Posts Tagged ‘leisure’


What happens when you combine conspicuous consumption and conspicuous productivity?

You get Barracuda Straight Leg Jeans—complete with “crackled, caked-on muddy coating”—on sale for $425 at Nordstrom.

When Thorstein Veblen invented the term “conspicuous consumption,” in his Theory of the Leisure Class (pdf), he was referring to late-nineteenth-century America as having entered the “predatory phase” of culture, when the people at the top obtained their goods by seizure and imputed indignity to the “performance of productive work.”

The clothing of the leisure class reflected this distancing from the world of work—conspicuous consumption combined with conspicuous leisure and conspicuous waste.

In dress construction this norm works out in the shape of divers contrivances going to show that the wearer does not and, as far as it may conveniently be shown, can not engage in productive labor. Beyond these two principles there is a third of scarcely less constraining force, which will occur to any one who reflects at all on the subject. Dress must not only be conspicuously expensive and inconvenient, it must at the same time be up to date.

Nordstrom’s muddy jeans are therefore a perfect example of contemporary predatory culture, when those at the top are afforded the luxury of ironically quoting—but not actually doing—any productive work. Instead, they capture a portion of the surplus and use it to purchase clothing that—in the form of conspicuous consumption, leisure, and waste—shows they are exempted from the exigency of work imposed on everyone else, who are of course required to dress in neat and clean uniforms, just like the servants of the first Gilded Age.


Now, in the latest stage of predatory culture, those at the top can purchase fake mud-stained jeans while McDonald’s employees will now wear uniforms reminiscent of the Hunger Games.

What’s next, corsets?*


*Here again is Veblen:

The dress of women goes even farther than that of men in the way of demonstrating the wearer’s abstinence from productive employment. . .

the woman’s apparel not only goes beyond that of the modern man in the degree in which it argues exemption from labor; it also adds a peculiar and highly characteristic feature which differs in kind from anything habitually practiced by the men. This feature is the class of contrivances of which the corset is the typical example. The corset is, in economic theory, substantially a mutilation, undergone for the purpose of lowering the subject’s vitality and rendering her permanently and obviously unfit for work.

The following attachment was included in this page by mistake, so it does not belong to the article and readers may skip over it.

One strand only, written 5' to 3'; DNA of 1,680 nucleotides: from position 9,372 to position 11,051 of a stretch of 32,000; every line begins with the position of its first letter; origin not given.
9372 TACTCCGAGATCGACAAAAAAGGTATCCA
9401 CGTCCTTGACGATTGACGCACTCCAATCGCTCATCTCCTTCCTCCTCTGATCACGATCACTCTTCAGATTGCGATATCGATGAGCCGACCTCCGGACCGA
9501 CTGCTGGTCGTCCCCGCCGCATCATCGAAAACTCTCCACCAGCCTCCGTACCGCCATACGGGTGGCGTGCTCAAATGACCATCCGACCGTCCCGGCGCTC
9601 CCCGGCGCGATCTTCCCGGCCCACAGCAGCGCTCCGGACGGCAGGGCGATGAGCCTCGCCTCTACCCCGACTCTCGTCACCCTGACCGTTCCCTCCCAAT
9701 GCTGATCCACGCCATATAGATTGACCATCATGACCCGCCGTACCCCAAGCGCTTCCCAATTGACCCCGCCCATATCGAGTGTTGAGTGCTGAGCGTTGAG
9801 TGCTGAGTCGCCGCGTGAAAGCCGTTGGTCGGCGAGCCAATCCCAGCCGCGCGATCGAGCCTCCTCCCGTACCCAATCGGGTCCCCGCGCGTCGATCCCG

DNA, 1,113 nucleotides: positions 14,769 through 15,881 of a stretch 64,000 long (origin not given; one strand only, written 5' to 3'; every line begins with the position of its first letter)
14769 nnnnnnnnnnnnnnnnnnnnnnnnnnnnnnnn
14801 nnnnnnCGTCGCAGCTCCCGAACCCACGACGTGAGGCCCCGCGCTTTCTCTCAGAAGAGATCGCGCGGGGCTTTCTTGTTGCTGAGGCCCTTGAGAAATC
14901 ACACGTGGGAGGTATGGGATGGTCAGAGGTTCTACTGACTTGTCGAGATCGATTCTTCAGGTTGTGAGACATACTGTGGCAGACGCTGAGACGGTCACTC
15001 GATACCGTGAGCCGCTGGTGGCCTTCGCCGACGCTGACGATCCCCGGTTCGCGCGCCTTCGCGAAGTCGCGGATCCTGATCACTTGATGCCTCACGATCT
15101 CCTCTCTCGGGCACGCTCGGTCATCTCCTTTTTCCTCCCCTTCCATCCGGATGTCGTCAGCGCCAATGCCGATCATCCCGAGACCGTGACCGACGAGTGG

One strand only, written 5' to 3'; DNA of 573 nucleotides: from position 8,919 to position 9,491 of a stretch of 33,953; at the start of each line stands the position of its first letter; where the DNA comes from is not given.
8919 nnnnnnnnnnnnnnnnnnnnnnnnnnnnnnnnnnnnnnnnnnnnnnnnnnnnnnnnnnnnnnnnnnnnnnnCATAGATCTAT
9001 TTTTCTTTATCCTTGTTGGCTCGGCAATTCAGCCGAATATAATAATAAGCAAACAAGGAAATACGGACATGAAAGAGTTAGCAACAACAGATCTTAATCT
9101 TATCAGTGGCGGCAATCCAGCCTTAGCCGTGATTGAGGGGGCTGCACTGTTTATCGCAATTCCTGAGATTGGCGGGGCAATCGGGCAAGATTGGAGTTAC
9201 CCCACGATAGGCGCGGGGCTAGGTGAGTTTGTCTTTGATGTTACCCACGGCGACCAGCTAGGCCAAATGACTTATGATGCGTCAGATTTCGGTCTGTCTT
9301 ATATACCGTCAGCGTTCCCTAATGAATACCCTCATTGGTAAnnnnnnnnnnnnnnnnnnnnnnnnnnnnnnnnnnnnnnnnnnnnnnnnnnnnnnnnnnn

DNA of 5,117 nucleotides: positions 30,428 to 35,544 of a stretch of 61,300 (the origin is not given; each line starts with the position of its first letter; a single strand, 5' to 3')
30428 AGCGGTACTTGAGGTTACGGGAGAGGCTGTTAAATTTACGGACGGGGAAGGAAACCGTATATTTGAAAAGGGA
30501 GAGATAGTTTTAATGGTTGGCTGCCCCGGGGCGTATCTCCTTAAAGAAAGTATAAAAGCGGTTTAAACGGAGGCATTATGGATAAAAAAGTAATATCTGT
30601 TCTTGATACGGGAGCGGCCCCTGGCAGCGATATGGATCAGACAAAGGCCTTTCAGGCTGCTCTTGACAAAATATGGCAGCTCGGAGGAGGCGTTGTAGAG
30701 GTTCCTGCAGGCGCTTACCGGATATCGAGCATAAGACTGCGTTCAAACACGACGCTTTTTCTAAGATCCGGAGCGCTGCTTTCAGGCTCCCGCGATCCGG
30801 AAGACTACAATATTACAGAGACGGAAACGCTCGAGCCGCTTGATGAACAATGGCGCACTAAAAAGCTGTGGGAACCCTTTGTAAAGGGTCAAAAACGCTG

The rule is, as countries get wealthier, their annual hours worked per capita tend to decrease.

But the United States is the exception. Americans work longer hours than people in any other advanced country (and just a bit less than people in much poorer countries).

American exceptionalism therefore means that people are forced to have the freedom to work longer hours in order to achieve a shorter life expectancy, less leisure time, and higher levels of inequality than in other advanced countries.


Note: the chart above show, on the vertical axis, annual hours worked per capita and, on the horizontal axis, GDP per capita as a fraction of U.S. GDP.


In a piece forwarded to me by a former student [ht: jm], the Economist reminds us of John Maynard Keynes’s 1930 prediction [pdf] that, in one hundred years, a new age of abundance and leisure would mean we’d have to do very little work—perhaps three hours a day, just “to satisfy the old Adam in most of us.”

Well, sixteen years shy of Keynes’s century, we’re still working many more hours than we need to. And not because we don’t know what to do with our leisure time. It’s because current economic arrangements are such that, to earn enough income for ourselves and our families, we still have to work (or, according to the information in the chart above from the American Time Use Survey, engage in work-related activities) more than eight hours a day—which leaves, on an average work day (and after sleeping, eating and drinking, taking care of our households, and so on) just 2.5 hours of leisure.